This book is definitely on my list of 2018 favorites. I couldn’t put it down!Dr. Elma York is a fantastic character. Her witty humor and smart remarks make her narrating style incredibly enjoyable to read. While she is brilliant beyond belief, Elma is also a relatable character. Her shyness when being the center of attention struck a familiar chord with me. The fact that she pursues her goals despite her uneasiness in doing so is truly inspirin...
  • Christina Pilkington
    How important were women to the space race in the US? Would we we even be where we are today without them? If so, why don't we know more about their contributions?After the popularity of the movie Hidden Figures, based on a book of the same title, more people have become aware of women's role in NASA and the space industry. The fact that these women, especially the African American women, were hardly recognized for their work, paid significantly ...
  • Jennifer Crane-rosset
    Where to start with this book? It was amazing. I pretty much devoured it in one sitting. Just could not put it down at all.Thank you, Mary Robinette Kowal, for helping me find a part of myself again that I thought I lost. Reading this book made me remember a girl I used to be, one who loved science and wanted to be an engineer or a doctor and be an astronaut. That never happened, because life, but I'd almost forgotten that person existed in the f...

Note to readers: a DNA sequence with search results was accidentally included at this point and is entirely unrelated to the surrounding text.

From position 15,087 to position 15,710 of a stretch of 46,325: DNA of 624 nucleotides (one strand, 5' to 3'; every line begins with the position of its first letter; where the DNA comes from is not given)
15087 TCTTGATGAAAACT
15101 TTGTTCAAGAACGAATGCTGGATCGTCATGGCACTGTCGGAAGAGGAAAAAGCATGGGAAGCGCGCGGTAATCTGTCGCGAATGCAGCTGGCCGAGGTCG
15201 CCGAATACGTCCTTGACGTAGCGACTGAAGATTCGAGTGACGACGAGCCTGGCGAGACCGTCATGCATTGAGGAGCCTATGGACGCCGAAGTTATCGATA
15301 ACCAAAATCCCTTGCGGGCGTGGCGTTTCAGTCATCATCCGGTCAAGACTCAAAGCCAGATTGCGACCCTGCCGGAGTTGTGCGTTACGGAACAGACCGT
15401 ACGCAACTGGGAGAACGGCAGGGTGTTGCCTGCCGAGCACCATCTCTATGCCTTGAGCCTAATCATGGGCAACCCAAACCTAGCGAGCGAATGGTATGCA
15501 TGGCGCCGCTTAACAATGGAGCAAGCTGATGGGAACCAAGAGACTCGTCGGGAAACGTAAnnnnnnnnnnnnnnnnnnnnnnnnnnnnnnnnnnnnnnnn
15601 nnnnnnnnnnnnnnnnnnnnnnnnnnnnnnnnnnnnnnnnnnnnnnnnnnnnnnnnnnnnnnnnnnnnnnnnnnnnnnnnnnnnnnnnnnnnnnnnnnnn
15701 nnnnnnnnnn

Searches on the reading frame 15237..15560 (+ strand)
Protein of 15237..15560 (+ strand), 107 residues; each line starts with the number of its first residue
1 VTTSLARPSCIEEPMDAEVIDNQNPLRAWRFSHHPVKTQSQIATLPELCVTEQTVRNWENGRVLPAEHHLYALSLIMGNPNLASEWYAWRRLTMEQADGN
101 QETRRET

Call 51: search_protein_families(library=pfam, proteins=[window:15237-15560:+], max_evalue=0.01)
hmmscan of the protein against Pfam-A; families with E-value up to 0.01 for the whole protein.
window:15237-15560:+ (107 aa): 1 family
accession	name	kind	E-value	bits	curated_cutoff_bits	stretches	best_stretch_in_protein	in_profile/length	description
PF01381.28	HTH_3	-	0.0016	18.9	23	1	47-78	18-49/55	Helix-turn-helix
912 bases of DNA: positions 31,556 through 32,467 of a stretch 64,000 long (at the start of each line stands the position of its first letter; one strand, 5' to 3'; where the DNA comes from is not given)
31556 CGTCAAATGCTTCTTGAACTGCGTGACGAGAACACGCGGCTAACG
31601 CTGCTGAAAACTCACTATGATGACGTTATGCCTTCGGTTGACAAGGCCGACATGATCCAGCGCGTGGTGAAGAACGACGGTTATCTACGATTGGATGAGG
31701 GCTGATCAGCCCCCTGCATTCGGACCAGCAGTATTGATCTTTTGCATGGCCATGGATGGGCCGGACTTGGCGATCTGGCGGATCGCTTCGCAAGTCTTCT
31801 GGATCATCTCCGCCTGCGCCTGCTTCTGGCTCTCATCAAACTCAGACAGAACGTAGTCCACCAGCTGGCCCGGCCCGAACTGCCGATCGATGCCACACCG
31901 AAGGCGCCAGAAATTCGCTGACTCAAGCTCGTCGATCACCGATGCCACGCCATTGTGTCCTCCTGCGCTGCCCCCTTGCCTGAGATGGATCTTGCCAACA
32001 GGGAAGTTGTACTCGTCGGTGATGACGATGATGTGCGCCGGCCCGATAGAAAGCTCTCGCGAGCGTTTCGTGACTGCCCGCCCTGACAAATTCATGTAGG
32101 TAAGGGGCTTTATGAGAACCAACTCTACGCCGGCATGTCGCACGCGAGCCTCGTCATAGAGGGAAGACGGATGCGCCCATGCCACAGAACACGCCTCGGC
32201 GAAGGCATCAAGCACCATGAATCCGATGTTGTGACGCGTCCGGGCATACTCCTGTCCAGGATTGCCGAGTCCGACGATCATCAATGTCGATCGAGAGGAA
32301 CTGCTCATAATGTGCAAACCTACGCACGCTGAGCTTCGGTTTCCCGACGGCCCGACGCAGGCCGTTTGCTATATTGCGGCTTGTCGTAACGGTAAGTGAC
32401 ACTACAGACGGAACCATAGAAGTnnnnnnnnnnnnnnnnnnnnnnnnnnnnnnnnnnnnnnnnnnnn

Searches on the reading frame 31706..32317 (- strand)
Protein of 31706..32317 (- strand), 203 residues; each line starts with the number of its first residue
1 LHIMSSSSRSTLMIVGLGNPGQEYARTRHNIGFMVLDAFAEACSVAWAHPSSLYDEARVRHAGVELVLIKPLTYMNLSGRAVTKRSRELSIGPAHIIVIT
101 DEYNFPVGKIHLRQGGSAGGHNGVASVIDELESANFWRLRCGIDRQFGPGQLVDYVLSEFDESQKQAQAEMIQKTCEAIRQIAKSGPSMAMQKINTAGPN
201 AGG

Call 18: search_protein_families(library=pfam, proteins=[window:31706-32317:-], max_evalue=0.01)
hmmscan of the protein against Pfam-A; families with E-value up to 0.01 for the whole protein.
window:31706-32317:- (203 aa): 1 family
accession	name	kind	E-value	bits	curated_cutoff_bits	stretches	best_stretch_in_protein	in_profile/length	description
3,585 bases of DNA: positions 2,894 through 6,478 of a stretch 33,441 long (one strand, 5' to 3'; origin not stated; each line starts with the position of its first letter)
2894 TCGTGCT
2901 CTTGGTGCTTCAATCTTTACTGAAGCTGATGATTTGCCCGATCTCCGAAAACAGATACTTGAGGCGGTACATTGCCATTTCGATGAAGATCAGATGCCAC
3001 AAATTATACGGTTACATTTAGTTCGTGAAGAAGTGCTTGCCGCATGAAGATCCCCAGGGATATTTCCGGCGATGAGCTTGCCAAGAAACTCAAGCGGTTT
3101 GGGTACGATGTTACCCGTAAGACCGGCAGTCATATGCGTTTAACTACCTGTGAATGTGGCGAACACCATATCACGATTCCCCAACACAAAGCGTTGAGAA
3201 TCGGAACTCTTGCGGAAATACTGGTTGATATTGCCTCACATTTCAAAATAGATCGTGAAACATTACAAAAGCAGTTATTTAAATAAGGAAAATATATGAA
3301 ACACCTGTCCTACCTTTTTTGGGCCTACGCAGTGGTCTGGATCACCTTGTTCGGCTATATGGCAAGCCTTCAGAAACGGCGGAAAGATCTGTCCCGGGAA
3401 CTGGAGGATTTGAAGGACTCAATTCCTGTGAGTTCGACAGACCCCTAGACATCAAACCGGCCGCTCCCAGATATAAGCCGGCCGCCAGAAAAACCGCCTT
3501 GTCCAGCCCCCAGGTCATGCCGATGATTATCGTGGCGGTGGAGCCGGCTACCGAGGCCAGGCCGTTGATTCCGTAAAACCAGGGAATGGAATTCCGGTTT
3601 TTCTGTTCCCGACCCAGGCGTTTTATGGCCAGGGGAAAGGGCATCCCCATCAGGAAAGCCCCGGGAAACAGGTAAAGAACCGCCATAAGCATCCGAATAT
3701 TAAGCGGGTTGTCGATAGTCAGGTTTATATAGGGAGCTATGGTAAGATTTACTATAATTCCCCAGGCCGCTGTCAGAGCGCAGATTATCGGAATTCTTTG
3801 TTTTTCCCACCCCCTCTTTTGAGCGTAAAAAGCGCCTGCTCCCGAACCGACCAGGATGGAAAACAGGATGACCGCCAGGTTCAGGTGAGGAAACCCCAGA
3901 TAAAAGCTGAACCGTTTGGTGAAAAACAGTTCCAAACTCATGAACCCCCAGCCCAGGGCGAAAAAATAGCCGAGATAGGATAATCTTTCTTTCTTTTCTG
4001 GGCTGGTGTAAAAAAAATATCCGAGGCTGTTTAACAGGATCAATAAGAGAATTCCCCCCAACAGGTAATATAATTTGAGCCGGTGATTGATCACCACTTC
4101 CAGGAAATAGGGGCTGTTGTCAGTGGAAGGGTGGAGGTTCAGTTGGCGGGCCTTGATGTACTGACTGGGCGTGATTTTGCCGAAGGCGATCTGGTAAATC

• Jenne
    Super cool premise! But it felt like she was trying so hard to do justice to the women who inspired the story, that actually it got in the way of it feeling realistic.
  • Leah Rachel
    In The Calculating Stars by Mary Robinette Kowal, a meteor hits Washington, DC, starting a potentially extinction-level global event. Suddenly, the space race becomes not just about technology, but a fight for the survival of humanity. As the program accelerates, pilot and calculator Dr. Elma York decides that it’s past time that women get to go to space too. This is the first in a duology, and I am in love five times over with this alternative...
  • Deva Fagan
    Two other books I've read recently and loved were Seveneves, by Neal Stephenson (SF novel about a catastrophic cosmic event that humanity can only survive by settling in space) and Hidden Figures, by Margot Shetterley (Nonfiction about the female African-American mathematicians who worked in the space program, also made into a fabulous movie). This novel reminded me of both in all the best ways, and I would recommend it to fans of either, given t...